Since taking up residence in the USA, Taheri has authored a number of books and written columns for many prestigious newspapers, where his ‘Bomb Iran’ and general anti-Islamic opinions have made him a popular commentator in certain circles – a popularity seemingly undiminished by his reputation for fabricating false stories, distorting facts and citing nonexistent sources. One reviewer of his 1988 book ‘A Nest of Spies’ wrote that it is ‘the sort of book that gives contemporary history a bad name.’ Jonathan Schwarz, writing for Mother Jones, called Taheri ‘one of the strangest ingredients in America’s media soup.’ He went on to say, ‘There may not be anyone else who simply makes things up as regularly as he does with so few consequences.’


Just why the guy gets away with the nonsense he writes may be explained by his primary audience and his connections. According to Wikipedia, Taheri has a PR agent by the name of Eliana Benador whose company, now apparently defunct, was particularly active publishing the writings of leading neo-conservatives during the George W Bush presidency. According to Source Watch, Ms Benador hails from Peru, but lives in the United States and acts as a ‘sort of theatrical agent for experts on the Middle East and terrorism’. Many of her clients, it seems, are associated with the American Enterprise Institute for Public Policy Research (AEI), ‘an extremely influential, pro-business, conservative think tank which promotes the advancement of free enterprise capitalism, and succeeds in placing its people in influential governmental positions. It is the center base for many neo-conservatives’. Taheri himself has been associated with two Islamophobic organisations, the Gatestone Institute and the Hudson Institute, founded and funded by Sears Roebuck heiress Nina Rosenwald, a lady labelled the ‘Sugar Mama of Anti-Muslim Hate’ by journalist Max Blumenthal.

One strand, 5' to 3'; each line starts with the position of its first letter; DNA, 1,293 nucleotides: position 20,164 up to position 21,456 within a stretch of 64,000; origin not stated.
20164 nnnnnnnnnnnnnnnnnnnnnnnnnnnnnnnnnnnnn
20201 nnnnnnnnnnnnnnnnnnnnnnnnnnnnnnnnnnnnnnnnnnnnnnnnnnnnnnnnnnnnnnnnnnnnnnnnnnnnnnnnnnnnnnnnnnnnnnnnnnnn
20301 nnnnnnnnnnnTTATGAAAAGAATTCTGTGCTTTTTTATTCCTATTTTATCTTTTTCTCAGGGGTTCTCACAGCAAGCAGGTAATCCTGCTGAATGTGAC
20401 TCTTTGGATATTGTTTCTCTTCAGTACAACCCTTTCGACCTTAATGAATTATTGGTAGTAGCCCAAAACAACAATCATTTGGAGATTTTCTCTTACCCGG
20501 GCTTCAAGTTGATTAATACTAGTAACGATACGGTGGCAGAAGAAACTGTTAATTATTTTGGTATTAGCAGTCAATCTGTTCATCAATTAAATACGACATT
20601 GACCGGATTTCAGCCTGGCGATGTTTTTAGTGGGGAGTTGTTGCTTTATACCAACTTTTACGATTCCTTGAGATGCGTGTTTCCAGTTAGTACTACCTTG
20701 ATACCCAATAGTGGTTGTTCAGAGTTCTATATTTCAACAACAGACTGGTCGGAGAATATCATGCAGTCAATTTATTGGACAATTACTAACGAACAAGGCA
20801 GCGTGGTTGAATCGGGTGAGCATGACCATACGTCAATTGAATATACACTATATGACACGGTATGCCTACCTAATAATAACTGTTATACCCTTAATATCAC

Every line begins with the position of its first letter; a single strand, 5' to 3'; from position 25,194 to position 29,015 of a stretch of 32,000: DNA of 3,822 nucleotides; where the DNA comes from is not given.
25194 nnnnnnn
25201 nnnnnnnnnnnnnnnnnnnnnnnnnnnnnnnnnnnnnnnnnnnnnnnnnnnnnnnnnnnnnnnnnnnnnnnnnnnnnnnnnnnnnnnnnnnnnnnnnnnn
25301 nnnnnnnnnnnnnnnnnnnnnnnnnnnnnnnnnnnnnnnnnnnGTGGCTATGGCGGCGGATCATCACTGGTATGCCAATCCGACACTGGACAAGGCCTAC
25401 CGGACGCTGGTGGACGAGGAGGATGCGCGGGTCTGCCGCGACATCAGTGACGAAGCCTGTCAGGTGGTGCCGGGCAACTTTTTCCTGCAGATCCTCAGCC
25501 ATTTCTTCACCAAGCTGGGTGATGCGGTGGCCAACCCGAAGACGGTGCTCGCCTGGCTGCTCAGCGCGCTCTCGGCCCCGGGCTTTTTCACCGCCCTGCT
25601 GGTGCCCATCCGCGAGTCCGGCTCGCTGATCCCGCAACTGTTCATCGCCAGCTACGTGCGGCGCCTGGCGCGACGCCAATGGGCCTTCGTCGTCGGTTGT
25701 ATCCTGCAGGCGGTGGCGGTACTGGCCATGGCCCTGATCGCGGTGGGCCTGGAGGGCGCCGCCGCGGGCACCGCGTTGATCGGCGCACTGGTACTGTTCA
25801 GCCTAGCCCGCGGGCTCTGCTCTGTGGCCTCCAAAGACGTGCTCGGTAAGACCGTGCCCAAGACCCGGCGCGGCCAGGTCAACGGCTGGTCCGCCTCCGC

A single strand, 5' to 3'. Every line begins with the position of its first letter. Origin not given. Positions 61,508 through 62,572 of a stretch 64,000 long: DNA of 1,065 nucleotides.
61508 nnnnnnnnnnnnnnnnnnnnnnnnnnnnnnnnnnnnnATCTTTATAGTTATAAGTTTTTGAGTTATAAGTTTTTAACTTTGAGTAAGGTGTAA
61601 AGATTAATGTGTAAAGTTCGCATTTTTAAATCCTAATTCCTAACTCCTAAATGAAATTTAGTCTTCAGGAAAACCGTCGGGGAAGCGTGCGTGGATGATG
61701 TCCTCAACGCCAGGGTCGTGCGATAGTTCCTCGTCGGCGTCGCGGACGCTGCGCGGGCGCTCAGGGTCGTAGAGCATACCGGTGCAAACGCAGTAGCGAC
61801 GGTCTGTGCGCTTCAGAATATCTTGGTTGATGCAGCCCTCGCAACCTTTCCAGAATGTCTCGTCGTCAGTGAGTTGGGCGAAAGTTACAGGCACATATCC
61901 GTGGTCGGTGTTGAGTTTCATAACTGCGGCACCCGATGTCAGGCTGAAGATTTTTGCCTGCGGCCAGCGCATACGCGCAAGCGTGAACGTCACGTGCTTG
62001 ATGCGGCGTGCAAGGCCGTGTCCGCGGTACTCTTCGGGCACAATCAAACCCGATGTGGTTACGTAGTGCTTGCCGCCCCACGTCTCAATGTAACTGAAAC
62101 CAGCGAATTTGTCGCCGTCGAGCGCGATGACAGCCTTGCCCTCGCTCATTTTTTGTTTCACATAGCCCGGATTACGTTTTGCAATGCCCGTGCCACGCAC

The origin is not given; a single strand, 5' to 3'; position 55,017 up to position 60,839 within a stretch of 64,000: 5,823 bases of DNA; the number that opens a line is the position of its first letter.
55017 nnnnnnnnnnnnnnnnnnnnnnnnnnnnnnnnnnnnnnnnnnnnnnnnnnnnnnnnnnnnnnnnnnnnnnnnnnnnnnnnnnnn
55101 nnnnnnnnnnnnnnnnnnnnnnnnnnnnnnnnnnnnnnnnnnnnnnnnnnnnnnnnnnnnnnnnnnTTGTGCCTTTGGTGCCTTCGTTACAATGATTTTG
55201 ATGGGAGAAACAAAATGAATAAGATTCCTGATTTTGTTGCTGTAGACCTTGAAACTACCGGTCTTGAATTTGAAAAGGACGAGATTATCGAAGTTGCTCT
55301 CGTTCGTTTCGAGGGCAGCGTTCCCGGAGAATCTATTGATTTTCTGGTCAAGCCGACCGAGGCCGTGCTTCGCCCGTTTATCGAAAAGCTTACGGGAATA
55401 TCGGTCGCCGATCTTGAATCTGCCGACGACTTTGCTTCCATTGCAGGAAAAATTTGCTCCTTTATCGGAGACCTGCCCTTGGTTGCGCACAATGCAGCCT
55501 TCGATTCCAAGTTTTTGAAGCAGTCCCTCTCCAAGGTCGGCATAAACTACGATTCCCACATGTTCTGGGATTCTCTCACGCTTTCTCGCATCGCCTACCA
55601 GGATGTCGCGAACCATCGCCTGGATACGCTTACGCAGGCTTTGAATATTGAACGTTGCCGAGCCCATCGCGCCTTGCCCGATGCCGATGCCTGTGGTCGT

Well, on the subject of guys who have made themselves unpopular with their own governments seeking refuge elsewhere, it seems the United States operates a double standard. Probably, like me, you have been following the case of Edward Snowden, former contractor to the National Security Agency and CIA employee who made a name for himself by leaking details of top-secret US and British mass surveillance programmes to the press.


Most of the current media attention seems to be focused on US attempts to get Snowden back from Moscow where he has apparently been holed up in the airport for a couple of weeks. The guy has been applying to a number of countries for political asylum, but his task has been complicated by the fact that the US Government has revoked his passport, and used its diplomatic muscle to dissuade others from sheltering him. Bolivian President, Evo Morales was evidently suspected of sneaking Snowden out of Moscow on his private plane – which was forced to land in Vienna and be searched by authorities. France, Spain, Portugal and Austria denied bowing to US pressure in refusing passage through their airspace – but you’d have to wonder if they had their fingers crossed behind their backs.